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FSA taking closer look at split-cap &#39magicians&#39

The FSA has stepped up its probe into the split-capital investment trust sector by formalising its investigation of alleged collusion between a number of fund managers.

Following preliminary inquiries which began in May, the regulator has written to around a dozen investment firms in a move to determine whether a “magic circle” of fund managers colluded to invest in each others&#39 funds to prop up their share prices.

The investigation, which could last for at least a year, is likely to focus on the major players in the split-cap sector, principally Aberdeen Asset Management, Exeter Asset Management, Gartmore, BFS and Framlington.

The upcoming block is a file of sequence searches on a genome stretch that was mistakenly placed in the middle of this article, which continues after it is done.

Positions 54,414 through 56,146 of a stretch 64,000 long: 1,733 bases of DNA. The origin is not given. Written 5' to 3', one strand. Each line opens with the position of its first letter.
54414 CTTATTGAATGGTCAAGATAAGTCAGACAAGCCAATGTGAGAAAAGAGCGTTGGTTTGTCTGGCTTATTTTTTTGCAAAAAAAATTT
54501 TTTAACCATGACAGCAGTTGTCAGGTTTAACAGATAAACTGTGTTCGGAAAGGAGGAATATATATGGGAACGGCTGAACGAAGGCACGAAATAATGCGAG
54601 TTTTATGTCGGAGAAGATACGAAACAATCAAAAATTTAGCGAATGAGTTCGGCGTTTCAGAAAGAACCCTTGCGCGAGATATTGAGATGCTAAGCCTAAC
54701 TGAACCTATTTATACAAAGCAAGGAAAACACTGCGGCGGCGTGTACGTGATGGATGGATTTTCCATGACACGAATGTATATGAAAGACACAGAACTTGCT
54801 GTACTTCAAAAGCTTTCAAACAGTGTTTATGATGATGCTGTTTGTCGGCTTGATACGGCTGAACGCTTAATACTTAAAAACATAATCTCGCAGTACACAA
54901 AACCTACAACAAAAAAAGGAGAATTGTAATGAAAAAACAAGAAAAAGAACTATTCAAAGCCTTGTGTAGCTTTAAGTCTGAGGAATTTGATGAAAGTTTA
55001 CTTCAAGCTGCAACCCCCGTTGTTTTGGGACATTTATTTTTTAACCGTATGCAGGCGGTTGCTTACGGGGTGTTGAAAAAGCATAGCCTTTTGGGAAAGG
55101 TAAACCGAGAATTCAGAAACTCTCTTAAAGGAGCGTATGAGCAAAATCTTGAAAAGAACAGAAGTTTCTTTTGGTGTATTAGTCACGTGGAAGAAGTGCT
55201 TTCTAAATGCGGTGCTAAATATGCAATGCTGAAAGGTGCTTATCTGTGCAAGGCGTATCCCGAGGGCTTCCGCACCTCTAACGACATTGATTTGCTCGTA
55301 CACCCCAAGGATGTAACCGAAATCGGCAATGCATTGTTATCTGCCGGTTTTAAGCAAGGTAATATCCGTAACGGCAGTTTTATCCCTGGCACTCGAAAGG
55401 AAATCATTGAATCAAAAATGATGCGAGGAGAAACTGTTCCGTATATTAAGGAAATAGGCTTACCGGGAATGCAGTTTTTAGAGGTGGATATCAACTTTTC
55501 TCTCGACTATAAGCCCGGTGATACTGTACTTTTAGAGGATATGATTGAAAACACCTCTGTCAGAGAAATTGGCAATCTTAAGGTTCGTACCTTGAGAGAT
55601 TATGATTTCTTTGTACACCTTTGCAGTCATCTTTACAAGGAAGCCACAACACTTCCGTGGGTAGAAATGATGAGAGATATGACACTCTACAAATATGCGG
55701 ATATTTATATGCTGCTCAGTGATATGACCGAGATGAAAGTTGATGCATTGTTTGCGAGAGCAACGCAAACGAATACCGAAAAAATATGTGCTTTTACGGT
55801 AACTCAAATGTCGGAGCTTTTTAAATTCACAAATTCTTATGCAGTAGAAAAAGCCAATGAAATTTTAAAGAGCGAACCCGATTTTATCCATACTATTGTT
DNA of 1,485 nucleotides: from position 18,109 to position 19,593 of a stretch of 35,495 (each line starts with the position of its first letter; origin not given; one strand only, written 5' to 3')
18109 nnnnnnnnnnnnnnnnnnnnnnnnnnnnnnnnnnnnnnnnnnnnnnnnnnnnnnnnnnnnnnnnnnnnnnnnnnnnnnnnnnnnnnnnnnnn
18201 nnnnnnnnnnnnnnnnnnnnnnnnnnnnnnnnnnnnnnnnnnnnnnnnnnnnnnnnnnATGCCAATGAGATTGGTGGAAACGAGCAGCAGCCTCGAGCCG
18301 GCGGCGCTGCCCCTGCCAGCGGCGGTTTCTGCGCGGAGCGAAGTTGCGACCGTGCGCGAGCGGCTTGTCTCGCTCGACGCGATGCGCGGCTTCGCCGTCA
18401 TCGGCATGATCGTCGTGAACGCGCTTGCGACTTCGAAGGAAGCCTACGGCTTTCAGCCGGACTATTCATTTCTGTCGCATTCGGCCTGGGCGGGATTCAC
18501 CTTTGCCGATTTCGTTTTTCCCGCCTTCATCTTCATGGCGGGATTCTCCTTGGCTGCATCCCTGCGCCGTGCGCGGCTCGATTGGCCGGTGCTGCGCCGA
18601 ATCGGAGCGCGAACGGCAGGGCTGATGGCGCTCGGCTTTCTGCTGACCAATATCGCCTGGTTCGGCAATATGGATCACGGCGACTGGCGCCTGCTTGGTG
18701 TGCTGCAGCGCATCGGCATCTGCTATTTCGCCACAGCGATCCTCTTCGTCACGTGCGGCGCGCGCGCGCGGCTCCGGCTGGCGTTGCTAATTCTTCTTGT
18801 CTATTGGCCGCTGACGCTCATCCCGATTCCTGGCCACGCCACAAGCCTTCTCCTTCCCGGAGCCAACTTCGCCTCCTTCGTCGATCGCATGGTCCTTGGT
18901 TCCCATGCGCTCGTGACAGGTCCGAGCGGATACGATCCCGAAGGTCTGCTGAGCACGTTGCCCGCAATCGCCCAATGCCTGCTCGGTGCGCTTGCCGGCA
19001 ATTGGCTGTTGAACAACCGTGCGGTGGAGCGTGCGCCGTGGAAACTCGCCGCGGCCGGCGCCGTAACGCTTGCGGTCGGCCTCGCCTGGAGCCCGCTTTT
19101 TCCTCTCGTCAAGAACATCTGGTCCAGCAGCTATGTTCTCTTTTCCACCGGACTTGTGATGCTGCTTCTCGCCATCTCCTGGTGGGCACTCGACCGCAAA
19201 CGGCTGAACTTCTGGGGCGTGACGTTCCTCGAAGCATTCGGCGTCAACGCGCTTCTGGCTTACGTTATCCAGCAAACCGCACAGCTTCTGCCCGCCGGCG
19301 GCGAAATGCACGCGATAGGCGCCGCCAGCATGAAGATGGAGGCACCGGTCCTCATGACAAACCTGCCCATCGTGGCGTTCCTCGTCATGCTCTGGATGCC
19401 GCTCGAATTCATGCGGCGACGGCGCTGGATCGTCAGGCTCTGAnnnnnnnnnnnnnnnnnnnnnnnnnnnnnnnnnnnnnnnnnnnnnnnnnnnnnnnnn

Also thought to be under the microscope are advisers who sold many of the shares in the trusts. If found guilty, the companies involved could be fined, ordered to pay compensation or have senior staff banned from the industry.

Any such move would come as yet another blow to Aberdeen, in particular, which is trying to persuade the FSA to approve a financial uplift package for investors in its progressive growth fund.

It also faces more problems with the news that the Murray extra return investment trust, which it manages, is struggling. In the year to the end of August, the trust&#39s gross assets fell by more than 14 per cent, with the net asset value of its shares down by 63 per cent.

Despite the bad news, Aberdeen has launched its first hedge fund, which is expected to invest purely in Japanese stocks.

Aberdeen was unavailable for comment.

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